As part of getting my Language shelves up and running, I prepared a new activity that I wanted to share. I call it the Parking Lot Game. It is not my original idea. I know I found it on a teacher's website, but I can't remember for sure which one. (It may have been Little Giraffes. I used this website a LOT last year when co-teaching. Mrs. Flanagan has so many great ideas for thematic activities and shares them freely on her website along with lots of photos to show you just how things look. I highly recommend checking out her many resources.)
Anyway, I made up the parking lot boards by just drawing them with a wide black marker. I copied them on gray cardstock (to represent concrete) and laminated them. See the photos and description below.
For my language activity, I used a black Sharpie marker to make two boards for each of the three letter groupings. The red boards are pictured above. I wrote the letters randomly on each board so they wouldn't be identical. This way, if a child chooses to play with a friend, they can't "cheat" and look at where their friend "parked." The gist of the game is that the child chooses a board and a car and "drives" to the correct space. In the photo at right, I pulled out a picture card of a baby. If the child picked "baby", they would drive to the "b" space which represents the initial sound in "baby." I will probably make little color-coded pouches of pictures to use with this work.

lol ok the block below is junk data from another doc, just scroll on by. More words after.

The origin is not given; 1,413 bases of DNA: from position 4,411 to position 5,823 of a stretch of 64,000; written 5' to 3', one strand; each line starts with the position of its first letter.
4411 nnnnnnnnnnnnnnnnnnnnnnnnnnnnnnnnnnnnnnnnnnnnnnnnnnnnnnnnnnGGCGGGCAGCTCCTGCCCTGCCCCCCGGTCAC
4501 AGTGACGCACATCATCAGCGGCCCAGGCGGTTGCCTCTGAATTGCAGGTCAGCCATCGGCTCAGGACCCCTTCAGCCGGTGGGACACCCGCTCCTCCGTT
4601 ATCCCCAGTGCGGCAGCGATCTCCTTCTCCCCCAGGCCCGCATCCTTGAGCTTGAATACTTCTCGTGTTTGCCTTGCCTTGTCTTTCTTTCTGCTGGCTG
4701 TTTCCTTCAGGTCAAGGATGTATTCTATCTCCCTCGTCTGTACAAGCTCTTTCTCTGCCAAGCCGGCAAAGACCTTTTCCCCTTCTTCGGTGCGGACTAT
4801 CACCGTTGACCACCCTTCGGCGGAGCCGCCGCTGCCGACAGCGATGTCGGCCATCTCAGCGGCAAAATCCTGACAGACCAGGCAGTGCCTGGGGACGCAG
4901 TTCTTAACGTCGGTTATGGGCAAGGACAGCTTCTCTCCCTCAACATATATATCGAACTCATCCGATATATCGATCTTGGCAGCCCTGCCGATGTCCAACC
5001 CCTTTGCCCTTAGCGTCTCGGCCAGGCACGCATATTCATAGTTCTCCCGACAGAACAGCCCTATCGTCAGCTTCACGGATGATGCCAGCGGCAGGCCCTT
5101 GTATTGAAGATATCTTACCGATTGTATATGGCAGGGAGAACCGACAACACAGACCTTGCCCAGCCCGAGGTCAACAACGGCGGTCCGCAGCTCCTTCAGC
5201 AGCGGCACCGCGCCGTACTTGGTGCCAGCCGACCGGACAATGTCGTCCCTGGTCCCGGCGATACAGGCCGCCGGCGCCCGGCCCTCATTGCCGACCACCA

There are several possible variations of this activity. For example, you could write sight words, CVC words, math facts, etc., on the boards. When I used these boards during the past school year, I used them with small groups of children and since I was leading the activity, I was the one who said which sound or word they should park on. In my Montessori classroom, I will set it up so children can do it independently (as shown above). If you plan to change the content on the board frequently, dry-erase markers work fine and can be easily cleaned off. However, nail polish remover will take off permanent marker on a laminated surface.
Although this is obviously not a traditional "Montessori" activity, I like it very much for its novelty and applicability to reviewing a variety of skills. Driving the little cars is a very intriguing point of interest for the children. If you are unfamiliar with the concept of "point of interest" as it applies to Montessori education, I wrote about it in this post.